This paper develops and applies a space-based strategy for overcoming the general problem of getting at the demand for non-market goods. It focuses specifically on evaluating one form of environmental quality, distance from EPA designated environmental hazards, via the single-family housing market in the Puget Sound region of Washington State. A spatial two stage hedonic price analysis is used to: (1) estimate the marginal implicit price of distance from air release sites, hazardous waste generators, hazardous waste handlers, superfund sites, and toxic release sites; and (2) estimate a series of demand functions describing the relationship between the price of distance and the quantity consumed. The analysis, which represents a major step forward in the valuation of environmental quality, reveals that the information needed to identify second-stage demand functions is hidden right in plain site — hanging in the aether of the regional housing market.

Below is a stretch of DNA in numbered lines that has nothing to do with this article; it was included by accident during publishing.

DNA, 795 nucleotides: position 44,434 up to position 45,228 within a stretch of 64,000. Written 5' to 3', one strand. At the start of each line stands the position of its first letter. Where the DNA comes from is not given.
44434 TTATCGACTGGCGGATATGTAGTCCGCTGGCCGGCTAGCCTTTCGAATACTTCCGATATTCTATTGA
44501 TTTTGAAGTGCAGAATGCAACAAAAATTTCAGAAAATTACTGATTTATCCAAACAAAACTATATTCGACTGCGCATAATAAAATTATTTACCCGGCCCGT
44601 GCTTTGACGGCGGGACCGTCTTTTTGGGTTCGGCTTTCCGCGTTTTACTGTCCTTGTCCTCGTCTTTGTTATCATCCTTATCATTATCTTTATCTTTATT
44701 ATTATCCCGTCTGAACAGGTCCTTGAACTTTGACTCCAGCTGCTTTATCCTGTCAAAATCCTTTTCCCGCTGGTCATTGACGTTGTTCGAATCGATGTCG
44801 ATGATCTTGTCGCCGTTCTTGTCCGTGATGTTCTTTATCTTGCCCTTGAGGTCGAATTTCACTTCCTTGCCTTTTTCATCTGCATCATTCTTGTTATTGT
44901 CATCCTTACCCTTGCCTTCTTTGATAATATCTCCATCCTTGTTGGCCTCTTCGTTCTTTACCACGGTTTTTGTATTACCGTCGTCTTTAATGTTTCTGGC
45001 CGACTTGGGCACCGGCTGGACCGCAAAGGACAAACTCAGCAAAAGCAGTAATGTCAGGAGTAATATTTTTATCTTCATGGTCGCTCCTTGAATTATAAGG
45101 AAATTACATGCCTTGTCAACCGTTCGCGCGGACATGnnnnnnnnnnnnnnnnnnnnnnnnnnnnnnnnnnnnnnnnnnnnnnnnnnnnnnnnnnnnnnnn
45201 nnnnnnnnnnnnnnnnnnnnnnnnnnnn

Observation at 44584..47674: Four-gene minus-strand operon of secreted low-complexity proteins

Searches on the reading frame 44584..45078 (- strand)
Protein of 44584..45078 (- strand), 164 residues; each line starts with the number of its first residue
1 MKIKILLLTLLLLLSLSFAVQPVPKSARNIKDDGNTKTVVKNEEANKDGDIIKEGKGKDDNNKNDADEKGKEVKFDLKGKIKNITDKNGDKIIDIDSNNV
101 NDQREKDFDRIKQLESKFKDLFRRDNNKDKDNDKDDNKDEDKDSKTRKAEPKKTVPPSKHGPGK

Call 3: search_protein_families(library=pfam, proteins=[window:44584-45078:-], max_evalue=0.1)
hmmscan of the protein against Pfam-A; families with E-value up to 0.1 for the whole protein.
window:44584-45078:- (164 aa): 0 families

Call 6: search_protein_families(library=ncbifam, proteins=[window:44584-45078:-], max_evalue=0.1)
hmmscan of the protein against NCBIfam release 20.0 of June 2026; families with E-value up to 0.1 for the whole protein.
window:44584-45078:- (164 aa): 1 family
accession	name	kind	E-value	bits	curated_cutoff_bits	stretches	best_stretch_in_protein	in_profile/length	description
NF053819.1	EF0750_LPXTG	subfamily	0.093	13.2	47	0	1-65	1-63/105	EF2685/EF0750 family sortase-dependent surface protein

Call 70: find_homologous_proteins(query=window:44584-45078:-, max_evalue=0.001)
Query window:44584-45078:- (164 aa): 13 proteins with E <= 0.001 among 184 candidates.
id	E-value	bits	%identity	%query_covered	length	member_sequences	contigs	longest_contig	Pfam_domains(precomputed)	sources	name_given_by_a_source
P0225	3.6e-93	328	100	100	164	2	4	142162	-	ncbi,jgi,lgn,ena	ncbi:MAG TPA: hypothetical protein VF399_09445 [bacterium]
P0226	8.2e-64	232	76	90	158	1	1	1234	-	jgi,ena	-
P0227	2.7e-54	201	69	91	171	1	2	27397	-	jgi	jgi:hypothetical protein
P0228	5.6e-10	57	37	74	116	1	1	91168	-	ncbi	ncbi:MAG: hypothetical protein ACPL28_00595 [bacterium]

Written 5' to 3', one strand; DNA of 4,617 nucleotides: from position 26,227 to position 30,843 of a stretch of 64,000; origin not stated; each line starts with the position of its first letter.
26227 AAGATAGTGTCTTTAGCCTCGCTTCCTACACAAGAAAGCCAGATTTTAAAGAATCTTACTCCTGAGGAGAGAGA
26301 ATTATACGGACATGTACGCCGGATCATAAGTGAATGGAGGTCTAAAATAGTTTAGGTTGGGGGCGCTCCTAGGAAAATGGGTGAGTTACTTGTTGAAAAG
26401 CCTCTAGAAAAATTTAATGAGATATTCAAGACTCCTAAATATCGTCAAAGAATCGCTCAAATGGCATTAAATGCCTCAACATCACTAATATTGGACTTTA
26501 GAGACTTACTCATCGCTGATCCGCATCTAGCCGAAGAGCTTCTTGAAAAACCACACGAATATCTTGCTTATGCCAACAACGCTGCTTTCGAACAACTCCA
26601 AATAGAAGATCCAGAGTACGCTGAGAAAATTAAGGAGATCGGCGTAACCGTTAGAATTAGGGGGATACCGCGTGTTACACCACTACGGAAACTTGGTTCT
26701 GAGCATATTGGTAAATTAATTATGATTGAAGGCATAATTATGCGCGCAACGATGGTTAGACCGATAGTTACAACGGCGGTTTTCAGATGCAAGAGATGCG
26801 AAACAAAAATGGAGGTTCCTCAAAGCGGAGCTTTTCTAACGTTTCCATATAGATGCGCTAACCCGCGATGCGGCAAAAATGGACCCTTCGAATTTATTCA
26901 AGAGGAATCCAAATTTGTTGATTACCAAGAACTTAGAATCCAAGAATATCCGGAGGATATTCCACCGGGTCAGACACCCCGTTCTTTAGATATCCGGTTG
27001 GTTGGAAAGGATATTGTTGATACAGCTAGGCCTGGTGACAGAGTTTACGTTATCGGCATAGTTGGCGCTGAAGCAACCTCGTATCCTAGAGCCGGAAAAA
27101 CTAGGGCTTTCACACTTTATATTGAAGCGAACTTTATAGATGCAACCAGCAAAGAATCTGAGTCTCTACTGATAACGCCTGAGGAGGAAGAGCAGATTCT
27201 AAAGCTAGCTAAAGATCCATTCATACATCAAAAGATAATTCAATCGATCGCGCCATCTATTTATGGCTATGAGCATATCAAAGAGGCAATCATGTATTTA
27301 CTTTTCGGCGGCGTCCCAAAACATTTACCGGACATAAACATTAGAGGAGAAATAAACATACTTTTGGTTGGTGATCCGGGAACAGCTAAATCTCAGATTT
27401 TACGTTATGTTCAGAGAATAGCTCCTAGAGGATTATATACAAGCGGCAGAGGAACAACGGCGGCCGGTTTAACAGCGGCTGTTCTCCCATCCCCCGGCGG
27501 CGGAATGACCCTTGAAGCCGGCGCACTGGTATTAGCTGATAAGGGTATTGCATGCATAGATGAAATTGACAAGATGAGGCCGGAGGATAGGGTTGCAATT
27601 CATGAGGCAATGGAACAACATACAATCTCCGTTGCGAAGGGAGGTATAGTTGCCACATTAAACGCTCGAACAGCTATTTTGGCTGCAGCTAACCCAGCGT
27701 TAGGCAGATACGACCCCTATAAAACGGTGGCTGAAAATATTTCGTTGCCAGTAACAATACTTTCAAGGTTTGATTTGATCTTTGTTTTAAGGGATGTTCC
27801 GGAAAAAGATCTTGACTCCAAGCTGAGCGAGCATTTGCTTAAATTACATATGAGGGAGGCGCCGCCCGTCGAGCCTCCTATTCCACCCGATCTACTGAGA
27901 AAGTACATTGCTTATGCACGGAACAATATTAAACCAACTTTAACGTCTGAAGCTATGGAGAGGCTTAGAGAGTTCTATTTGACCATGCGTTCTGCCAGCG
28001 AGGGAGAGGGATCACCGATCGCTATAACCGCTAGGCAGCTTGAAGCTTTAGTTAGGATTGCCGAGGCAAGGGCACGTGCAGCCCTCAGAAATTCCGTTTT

- Environmental quality,
- Hedonic price analysis
Available at: http://works.bepress.com/david_clark1/1/